The concepts of Smart City and Internet of Things go hand in hand. A Smart City knows how to tap into the benefits of technology to improve the city management process. IoT enhances knowledge of the city’s various services while also favoring their ongoing management and instant access to all information in real time. All this is conducive to better, data-driven decision-making. Smart sensors play a crucial role in the ongoing improvement of a city’s services, such as street lighting, irrigation systems, garbage collection, safety/security, mobility, etc.
And a constant check on all this new infrastructure is kept by means of data-displaying, -mining, -management and -monitoring platforms. Sensor rollout and real-time information are both crucial features for any efficient city management but they have to be allied with constant infrastructure monitoring at both health and safety/security level.
Design-up security, after all, is a vital part of smart-city management. Sensor placement has to abide by the security strategy laid down by Spain’s National Security Scheme. A constant check has to be kept on any potential threat and entry vector that might undermine information-confidentiality, -authenticity or -availability, while also heading off any unauthorized tampering with the sensor or its information. All this infrastructure must also be equipped with proper infrastructure-security management.
As could hardly be otherwise, Spain’s cities are working hard to improve their management procedures and provide their citizens with digital services, in short to become “smarter”. One of the initiatives currently being worked on to enhance the efficiency of infrastructure and urban services, to cut public spending and improve the quality of citizen services is the Spanish Smart City Network (Red Española de Ciudades Inteligentes: RECI). It now comprises over eighty cities that are taking up new service-improving technology, bringing in new sensors and control and metering devices.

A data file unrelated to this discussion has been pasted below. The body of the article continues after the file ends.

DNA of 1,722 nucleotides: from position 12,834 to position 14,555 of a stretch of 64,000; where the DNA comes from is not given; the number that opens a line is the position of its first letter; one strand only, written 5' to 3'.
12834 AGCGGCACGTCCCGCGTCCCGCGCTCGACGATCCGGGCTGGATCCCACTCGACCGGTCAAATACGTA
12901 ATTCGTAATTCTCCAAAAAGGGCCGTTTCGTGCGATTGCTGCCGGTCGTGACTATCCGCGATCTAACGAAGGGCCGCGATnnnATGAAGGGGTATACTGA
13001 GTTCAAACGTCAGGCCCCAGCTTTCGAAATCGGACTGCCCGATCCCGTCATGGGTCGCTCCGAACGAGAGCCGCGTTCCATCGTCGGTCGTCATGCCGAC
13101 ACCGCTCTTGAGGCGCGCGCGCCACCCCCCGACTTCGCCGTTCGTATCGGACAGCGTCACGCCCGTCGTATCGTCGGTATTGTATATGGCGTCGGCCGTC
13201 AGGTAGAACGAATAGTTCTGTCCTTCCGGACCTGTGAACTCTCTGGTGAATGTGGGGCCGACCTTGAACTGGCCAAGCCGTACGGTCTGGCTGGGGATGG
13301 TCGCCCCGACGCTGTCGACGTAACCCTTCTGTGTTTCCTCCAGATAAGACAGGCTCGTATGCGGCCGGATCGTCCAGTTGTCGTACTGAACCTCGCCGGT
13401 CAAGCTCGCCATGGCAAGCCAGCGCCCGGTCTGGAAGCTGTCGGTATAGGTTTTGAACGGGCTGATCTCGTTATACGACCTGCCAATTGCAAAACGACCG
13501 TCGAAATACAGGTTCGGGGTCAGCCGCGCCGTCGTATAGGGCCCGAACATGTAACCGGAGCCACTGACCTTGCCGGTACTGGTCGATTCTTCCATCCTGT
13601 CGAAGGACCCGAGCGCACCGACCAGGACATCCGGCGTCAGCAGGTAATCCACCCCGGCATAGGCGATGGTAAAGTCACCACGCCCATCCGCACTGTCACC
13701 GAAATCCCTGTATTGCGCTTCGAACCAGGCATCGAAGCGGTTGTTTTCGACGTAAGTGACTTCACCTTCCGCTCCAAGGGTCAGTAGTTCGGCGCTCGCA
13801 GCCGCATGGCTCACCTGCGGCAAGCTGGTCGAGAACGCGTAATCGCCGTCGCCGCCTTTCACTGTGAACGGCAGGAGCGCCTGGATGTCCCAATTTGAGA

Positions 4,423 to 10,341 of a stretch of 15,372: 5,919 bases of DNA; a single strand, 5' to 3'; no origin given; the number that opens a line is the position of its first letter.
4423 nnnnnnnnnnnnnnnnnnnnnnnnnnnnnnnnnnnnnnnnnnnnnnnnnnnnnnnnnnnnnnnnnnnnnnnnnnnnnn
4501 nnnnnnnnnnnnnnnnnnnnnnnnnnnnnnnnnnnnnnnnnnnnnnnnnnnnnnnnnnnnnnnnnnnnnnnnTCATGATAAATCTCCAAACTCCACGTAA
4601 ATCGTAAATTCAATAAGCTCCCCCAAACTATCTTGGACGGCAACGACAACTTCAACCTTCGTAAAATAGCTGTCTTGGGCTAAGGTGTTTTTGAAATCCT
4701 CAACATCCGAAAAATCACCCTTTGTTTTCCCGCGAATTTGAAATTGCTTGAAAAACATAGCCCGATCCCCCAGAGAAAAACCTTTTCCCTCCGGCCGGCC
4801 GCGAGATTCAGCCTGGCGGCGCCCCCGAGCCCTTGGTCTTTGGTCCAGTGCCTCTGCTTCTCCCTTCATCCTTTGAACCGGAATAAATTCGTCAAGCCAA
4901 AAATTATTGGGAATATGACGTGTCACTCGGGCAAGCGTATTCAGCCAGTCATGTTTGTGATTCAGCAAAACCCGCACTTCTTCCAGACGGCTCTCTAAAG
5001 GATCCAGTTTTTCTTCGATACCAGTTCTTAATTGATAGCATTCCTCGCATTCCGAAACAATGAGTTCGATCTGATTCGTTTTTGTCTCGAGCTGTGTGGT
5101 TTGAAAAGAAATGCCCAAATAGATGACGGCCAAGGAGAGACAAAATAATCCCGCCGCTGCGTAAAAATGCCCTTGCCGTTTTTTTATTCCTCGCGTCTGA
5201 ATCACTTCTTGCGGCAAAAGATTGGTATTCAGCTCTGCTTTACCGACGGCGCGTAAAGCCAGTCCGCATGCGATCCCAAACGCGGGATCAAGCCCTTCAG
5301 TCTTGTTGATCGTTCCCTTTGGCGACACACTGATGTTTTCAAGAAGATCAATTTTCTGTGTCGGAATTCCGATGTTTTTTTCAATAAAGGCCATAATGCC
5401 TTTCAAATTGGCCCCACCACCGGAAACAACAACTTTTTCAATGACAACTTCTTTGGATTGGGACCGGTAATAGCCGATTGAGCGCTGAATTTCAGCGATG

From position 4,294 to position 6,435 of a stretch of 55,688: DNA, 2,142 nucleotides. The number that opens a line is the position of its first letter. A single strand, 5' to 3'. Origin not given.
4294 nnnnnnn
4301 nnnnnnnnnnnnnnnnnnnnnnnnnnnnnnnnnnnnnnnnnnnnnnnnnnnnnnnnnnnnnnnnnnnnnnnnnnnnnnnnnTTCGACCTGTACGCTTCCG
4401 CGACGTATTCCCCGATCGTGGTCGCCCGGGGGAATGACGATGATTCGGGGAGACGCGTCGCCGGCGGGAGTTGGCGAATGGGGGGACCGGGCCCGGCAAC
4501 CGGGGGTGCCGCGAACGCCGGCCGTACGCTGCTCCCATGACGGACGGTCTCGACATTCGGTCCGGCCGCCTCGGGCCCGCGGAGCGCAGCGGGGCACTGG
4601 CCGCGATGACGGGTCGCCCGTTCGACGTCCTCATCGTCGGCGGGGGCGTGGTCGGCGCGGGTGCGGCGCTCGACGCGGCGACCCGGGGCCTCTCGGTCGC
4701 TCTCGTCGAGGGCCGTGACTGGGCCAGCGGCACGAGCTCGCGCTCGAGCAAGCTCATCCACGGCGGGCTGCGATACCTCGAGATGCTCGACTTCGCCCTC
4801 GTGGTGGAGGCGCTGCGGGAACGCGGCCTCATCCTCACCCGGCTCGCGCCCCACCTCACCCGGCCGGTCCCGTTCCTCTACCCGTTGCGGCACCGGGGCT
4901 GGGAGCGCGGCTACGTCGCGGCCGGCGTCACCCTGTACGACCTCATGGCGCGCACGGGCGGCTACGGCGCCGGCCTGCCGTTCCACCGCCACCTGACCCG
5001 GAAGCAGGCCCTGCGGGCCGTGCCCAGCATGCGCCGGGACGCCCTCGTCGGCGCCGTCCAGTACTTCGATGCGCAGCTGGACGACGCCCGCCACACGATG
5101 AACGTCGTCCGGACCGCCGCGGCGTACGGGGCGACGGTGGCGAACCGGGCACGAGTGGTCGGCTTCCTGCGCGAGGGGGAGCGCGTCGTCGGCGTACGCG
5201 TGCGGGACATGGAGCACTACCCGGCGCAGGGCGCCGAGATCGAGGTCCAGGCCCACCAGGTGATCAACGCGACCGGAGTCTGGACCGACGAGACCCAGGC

The various Digital Agendas are one of the main levers for improving citizens’ quality of life: the two Smart City calls (where GMV is leading one of its projects, Smart Cities: Open Government, Collaborative and Interoperable Platform) the Smart Islands initiative or the National Smart Territory Plan (knitted into smart-resort, smart-building and pilot 5G projects) give continuity to a national smart city strategy in Spain.
The Key Feature: Data
As of today we are rolling out a wide range of sensors and devices, but another crucial piece of the puzzle is the necessary data-mining tools to be able to extract from the data the evidence to favor and enhance city-management decision-making. Data analysis is crucial here, helping to pinpoint the cities’ problems and weak points, including the crosschecking of data between different services to identify citizen behavior and trends. Knowing how to apply intelligence to this data will enable us to improve cities’ digital services.
Two types of skilled personnel are crucial here: the functional public-service professionals (a keystone in understanding any city) and qualified teams to run this type of data mining and analysis technology.
The right steps are now being taken; the projects are underway; but we should not slacken in our ongoing efforts to make the most of this ocean of such high-potential data.
We also need city managers who understand citizen needs and are cognizant of available resources to work with. Above all they must be technology savvy. A proper use of the technology is a resource multiplier factor, with the knock-on effect of improving citizen services. Innovation and technology have to be part and parcel of any great city’s evolution. Above all it must be accompanied by account rendering portals. City government must always be open and transparent to make sure all citizens are always well aware of the impact of public investments and outlays.
Author: Patricia Tejado.
Las opiniones vertidas por el autor son enteramente suyas y no siempre representan la opinión de GMV
The author’s views are entirely his own and may not reflect the views of GMV